Residents of San Francisco now have a mobile way to keep tabs on what’s going on in the city. San Francisco launched a smartphone application on Nov. 5 that gives users access to city information and services.

Called the SFGov mobile app, it streamlines and simplifies the content published by city agencies so that citizens can stay more informed while on the go.

“The SFGov mobile application will make government more responsive and city services easier to access for all San Franciscans,” said Mayor Ed Lee in a statement. “San Francisco is leading the way in creating innovative tools like the SFGov app. This, combined with our city’s Open Data Policy, is making San Francisco the true leader in open government and gov 2.0.”

Some of the information available through the SFGov mobile app includes:

  • access to news and updates about city policies and initiatives;
  • information about city services;
  • contact with city government via a variety of social media channels;
  • streaming audio and/or video content of archived Board of Supervisors meetings, mayor’s events and key SFGovTV programs; and
  • access to a broad variety of information such as the city’s event calendar, SFGovTV schedules, and state and federal government information.

The app is available for both iPhone and Android platforms and can be viewed on a browser on any mobile device.

Free Wi-Fi for Market Street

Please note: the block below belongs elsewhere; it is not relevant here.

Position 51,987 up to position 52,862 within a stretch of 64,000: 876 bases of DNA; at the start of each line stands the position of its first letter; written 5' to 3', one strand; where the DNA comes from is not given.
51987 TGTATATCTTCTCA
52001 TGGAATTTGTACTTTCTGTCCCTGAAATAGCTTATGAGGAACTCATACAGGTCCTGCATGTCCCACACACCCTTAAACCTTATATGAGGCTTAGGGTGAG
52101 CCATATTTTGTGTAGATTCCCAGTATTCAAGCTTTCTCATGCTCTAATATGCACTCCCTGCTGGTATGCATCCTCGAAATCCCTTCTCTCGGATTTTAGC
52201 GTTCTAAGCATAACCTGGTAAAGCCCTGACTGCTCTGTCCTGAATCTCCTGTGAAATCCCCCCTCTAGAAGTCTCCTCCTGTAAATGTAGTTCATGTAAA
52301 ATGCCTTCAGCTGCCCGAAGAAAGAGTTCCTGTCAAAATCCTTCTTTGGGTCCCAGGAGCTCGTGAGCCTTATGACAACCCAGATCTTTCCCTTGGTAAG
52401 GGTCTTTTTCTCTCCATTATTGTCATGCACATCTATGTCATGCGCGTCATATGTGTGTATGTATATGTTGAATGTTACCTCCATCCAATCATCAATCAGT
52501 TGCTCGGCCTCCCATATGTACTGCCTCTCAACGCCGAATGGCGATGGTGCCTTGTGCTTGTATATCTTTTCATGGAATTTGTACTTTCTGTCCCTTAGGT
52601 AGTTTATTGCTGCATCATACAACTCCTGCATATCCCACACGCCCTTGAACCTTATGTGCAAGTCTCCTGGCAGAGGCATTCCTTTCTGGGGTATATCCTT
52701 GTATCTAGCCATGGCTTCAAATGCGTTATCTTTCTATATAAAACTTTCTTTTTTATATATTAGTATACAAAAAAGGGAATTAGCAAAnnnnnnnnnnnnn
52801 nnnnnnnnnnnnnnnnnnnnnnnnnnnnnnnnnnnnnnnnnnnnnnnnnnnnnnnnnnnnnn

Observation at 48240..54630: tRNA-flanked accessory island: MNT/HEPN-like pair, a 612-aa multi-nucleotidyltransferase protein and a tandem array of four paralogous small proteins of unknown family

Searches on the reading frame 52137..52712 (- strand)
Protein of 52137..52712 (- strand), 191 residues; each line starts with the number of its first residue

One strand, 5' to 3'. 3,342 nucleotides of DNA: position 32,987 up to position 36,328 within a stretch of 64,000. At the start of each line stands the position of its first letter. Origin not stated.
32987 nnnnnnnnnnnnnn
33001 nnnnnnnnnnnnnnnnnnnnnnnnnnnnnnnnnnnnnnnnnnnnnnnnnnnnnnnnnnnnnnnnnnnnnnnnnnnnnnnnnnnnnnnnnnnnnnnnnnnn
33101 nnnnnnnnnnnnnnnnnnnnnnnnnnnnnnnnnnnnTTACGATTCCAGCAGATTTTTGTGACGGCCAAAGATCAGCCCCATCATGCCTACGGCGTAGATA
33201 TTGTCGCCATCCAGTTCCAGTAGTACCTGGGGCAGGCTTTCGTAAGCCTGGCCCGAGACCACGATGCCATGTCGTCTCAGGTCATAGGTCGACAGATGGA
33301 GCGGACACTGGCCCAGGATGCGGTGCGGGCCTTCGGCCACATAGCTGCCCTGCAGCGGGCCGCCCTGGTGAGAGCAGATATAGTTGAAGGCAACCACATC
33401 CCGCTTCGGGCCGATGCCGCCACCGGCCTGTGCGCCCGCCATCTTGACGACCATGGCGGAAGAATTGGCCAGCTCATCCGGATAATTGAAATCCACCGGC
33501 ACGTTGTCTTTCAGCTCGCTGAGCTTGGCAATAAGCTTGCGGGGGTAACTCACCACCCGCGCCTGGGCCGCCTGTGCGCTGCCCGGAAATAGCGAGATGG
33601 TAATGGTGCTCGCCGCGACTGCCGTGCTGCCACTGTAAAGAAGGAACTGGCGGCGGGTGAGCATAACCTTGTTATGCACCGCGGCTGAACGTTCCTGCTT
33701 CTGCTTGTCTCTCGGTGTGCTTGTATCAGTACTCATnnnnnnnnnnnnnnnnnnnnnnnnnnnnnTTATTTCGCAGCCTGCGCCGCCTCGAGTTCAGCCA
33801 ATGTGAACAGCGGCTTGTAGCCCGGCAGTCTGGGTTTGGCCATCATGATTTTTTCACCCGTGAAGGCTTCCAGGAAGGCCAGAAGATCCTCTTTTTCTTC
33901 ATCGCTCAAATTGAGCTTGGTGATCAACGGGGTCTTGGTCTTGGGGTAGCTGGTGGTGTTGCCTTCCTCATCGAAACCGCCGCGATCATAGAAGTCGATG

In addition to the SFGov mobile app, San Francisco also has plans to roll out free public Wi-Fi on Market Street, one of the city’s busier commercial arteries.

While work on the Market Street rollout won’t begin until next month, the city’s Department of Technology, working with other agencies has installed a number of free hotspots around San Francisco, including locations in parks, hospitals, libraries and low-income communities, according to the San Francisco Chronicle.

The Chronicle also reported that the San Francisco Department of Technology acquired $80,000 from the Board of Supervisors for Wi-Fi projects and has been installing access points in the areas where the city has power and data fiber lines installed.

Jon Walton, San Francisco’s acting CIO, said that free public Wi-Fi is more a question of when, not if and he expects the network to provide adequate coverage for those needing access for regular use.

“We want anybody walking up and down the street, sitting in the park or having a cup of coffee, to be able to op onto the network and use it,” Walton told the Chronicle.